• Reuters

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Iranian President Hassan Rouhani on Saturday welcomed Japan’s decision not to join the U.S.-led naval mission in the Persian Gulf and said he had discussions on ways of “breaking” U.S. sanctions during his visit to Tokyo.

Friction between Tehran and Washington has increased since last year when U.S. President Donald Trump pulled the United States out of Iran’s 2015 nuclear deal with six nations and re-imposed sanctions on the country, crippling its economy.

Washington proposed the naval mission after several attacks in May and June on international merchant vessels, including Saudi tankers, in Gulf waters, which the United States blamed on Iran. Tehran denies the accusations.

In July, Iranian forces seized a British tanker in the Gulf after British marines captured an Iranian vessel in the Strait of Gibraltar. Both ships were later released.

“Japan has announced it will not take part in the Americans’ plans for security in the (Gulf) region … which is something we welcome,” Rouhani said on state TV after returning from his trip to Malaysia and Japan.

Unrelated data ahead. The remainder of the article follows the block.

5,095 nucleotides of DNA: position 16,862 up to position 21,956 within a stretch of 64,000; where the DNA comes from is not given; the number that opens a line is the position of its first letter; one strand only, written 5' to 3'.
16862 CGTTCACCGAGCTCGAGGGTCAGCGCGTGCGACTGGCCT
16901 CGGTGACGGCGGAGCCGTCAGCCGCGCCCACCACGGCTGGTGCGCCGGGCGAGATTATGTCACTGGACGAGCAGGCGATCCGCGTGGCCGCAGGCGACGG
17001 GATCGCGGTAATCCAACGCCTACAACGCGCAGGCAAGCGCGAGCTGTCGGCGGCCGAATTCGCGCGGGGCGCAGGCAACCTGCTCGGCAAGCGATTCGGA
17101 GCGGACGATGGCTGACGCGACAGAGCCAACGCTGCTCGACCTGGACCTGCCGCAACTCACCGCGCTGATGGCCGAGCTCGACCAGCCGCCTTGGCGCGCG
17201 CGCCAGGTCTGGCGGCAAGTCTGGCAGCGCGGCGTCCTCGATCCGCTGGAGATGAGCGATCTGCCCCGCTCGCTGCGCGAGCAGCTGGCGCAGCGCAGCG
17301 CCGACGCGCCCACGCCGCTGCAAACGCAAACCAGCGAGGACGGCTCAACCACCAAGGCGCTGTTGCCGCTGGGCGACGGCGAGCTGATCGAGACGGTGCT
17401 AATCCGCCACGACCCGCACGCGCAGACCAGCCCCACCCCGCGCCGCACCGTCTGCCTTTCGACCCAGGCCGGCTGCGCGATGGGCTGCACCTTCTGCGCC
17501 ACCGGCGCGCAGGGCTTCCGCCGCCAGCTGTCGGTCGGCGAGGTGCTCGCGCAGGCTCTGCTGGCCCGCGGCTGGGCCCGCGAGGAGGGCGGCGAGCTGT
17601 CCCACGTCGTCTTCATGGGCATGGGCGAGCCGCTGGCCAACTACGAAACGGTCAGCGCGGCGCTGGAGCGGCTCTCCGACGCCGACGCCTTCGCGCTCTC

“Japan is sending a surveillance vessel but not to the Gulf and the Strait of Hormuz,” he said.

Rouhani said his discussions in Japan included ways of “breaking” the U.S. sanctions.

“On breaking the sanctions, the Japanese had a new proposal and we also had a new proposal and we discussed this and it was decided to continue the consultations between the two countries on this issue,” Rouhani said, without giving details.

Following his meeting with Prime Minister Shinzo Abe, Rouhani tweeted on Friday: “I welcome any effort that could boost economic exchanges, especially in the energy sector, and increase oil exports.”

A Japanese official who gave a briefing to reporters said crude oil purchases were not discussed at the summit. Japan was a leading buyer of Iranian oil for decades before the U.S.-led sanctions.

Japan, a U.S. ally that maintains friendly ties with Iran, is looking to launch its own naval operation rather than joining the U.S.-led mission to protect shipping in the region.

The Japanese operation is set to cover high seas in the Gulf of Oman, the northern Arabian Sea and the Gulf of Aden, but not the risky Strait of Hormuz.

According to a draft plan approved by parties in the ruling coalition, Japan will deploy a destroyer and at least one patrol aircraft for gathering information in the Gulf region — which has been the source of nearly 90 percent of Japan’s crude oil imports.

A European operation to ensure safe shipping in the Gulf will get underway next month when a French warship starts patrolling there. The French government has pushed for a European security alternative after ruling out taking part in the U.S.-led mission.

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